The other week, I ticked off yet another of their pubs, the Red Lion at Little Compton (pictured), right at the southern extreme of Warwickshire. A nice enough pub, and still retaining a public bar, but not really a write-home classic. This means that I have now visited 12 of their remaining original 15 pubs, a higher proportion than any other brewery in the country. I haven’t visited any of their three more recent acquisitions. Incidentally, the staff at the Red Lion must have misheard my order, and gave me the wrong kind of baguette, although when I eventually got the right one it was pretty good.
However, the reality doesn’t quite live up to the vision. For a start, while they’re almost all lovely buildings in beautiful settings, most of their pubs have been internally knocked around to a greater or lesser extent, and few can be said to have particularly characterful interiors. As I said before, “in the 1960s Mr Claude was bitten by the modernity bug, and many of them had been opened out and furnished in a faux-rustic style with wobbly-edged tables that even in the early 1980s seemed very dated.” The Black Bear in Moreton-in-Marsh, which was a particular offender, has now been further modernised and extended, and its main bar/lounge must be one of the most drab and characterless pub rooms I’ve encountered.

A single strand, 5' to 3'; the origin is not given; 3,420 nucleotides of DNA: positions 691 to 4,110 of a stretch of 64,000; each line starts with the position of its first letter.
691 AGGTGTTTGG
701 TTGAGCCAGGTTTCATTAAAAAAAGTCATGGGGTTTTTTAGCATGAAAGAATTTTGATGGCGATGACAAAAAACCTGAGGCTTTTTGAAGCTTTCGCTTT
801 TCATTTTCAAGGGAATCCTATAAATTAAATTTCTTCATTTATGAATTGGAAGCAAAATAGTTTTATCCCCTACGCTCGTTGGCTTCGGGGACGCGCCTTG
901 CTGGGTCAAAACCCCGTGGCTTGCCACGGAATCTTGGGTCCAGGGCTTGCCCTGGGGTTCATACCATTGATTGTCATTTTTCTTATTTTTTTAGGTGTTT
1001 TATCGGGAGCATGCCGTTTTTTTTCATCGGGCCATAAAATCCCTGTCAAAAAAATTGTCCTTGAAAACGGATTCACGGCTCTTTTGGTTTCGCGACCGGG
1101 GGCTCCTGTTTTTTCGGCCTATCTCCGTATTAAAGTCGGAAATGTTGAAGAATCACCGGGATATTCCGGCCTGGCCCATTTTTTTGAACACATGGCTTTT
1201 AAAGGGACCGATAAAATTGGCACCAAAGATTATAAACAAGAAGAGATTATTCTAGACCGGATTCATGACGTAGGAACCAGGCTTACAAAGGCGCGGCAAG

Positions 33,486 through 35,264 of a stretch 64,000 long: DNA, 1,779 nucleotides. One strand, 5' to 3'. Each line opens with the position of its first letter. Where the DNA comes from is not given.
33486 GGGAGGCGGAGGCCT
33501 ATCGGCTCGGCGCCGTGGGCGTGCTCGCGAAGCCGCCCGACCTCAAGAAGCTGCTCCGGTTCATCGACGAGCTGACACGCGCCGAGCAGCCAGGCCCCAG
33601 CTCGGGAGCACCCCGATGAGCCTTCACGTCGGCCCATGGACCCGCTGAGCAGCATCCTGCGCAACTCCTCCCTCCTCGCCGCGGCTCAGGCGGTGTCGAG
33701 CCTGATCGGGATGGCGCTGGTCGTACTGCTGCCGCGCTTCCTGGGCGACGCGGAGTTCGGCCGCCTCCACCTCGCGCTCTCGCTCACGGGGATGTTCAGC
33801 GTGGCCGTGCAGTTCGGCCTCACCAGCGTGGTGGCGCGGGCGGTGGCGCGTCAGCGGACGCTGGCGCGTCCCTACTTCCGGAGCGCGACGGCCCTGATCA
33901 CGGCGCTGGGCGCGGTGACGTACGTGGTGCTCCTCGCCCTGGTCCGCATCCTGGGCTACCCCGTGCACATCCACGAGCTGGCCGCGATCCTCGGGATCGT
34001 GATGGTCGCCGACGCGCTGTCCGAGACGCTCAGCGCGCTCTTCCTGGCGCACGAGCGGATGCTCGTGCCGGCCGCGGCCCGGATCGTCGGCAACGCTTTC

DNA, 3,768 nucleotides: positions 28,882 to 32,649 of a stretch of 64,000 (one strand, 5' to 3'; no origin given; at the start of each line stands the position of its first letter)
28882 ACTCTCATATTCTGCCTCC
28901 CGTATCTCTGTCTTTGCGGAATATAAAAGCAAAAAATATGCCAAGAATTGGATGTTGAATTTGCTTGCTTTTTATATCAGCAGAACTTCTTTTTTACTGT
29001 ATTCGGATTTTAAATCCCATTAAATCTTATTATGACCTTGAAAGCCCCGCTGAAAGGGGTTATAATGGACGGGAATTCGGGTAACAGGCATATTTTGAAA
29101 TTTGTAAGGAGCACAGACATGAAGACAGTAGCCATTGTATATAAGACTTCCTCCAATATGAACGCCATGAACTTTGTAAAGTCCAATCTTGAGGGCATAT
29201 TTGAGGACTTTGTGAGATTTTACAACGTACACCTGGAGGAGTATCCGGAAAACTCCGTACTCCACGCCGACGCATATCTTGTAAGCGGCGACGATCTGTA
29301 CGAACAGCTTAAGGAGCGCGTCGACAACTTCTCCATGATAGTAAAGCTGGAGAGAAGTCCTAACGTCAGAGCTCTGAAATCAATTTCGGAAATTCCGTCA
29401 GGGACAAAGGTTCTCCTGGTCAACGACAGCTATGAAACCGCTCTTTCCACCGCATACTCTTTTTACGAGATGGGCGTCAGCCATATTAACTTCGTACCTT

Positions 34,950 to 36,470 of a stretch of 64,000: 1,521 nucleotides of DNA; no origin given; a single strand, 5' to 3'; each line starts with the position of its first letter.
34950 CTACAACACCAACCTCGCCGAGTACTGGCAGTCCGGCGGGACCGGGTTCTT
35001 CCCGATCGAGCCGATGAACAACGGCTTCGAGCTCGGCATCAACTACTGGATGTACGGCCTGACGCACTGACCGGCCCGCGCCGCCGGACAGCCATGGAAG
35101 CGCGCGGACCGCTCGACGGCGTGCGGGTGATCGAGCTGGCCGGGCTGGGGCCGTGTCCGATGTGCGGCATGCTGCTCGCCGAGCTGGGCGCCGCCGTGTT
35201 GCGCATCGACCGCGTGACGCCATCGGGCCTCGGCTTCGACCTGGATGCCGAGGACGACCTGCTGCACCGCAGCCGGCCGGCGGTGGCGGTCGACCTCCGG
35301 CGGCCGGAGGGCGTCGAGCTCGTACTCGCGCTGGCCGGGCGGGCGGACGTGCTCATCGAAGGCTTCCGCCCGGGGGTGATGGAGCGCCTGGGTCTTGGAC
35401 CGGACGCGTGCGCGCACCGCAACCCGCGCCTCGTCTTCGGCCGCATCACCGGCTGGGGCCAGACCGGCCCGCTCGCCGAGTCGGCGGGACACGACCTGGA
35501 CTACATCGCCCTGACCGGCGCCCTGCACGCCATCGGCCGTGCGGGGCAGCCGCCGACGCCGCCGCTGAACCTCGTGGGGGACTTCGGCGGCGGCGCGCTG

Plus their beers are never going to set the pulses racing. They were never outstanding, but even now BB always seems to have a slight haze on it, and any flavour, especially of hops, is very subdued. The low prices (typically £1 a pint below local competition) are some compensation, but no excuse. Sam Smith’s OBB is cheap, but it sacrifices nothing in terms of quality. Plus they now seem to have replaced SBA – a stronger best bitter version of the “ordinary” BB – with the more fashionable Cotswold Gold. I haven’t tried it yet, but it sounds like something of a concession to trendiness. As far as I can see, there’s only one Donnington pub, the Fox at Broadwell, with its beautiful village green setting, in the 2016 Good Beer Guide.
It would be great if Britain had more small, long-established family brewers providing a distinctive product to a tightly-knit tied estate. And it’s also great that Donnington is still there and continues to plough its own furrow. But it has to be recognised that not all will quite reach the standards of Batham’s in terms of either pubs or beer.
Edit: Alan Winfield has now posted a trip round all 15 Donnington pubs in a day on his blog here. The photos show what beautiful buildings they all are, externally at least.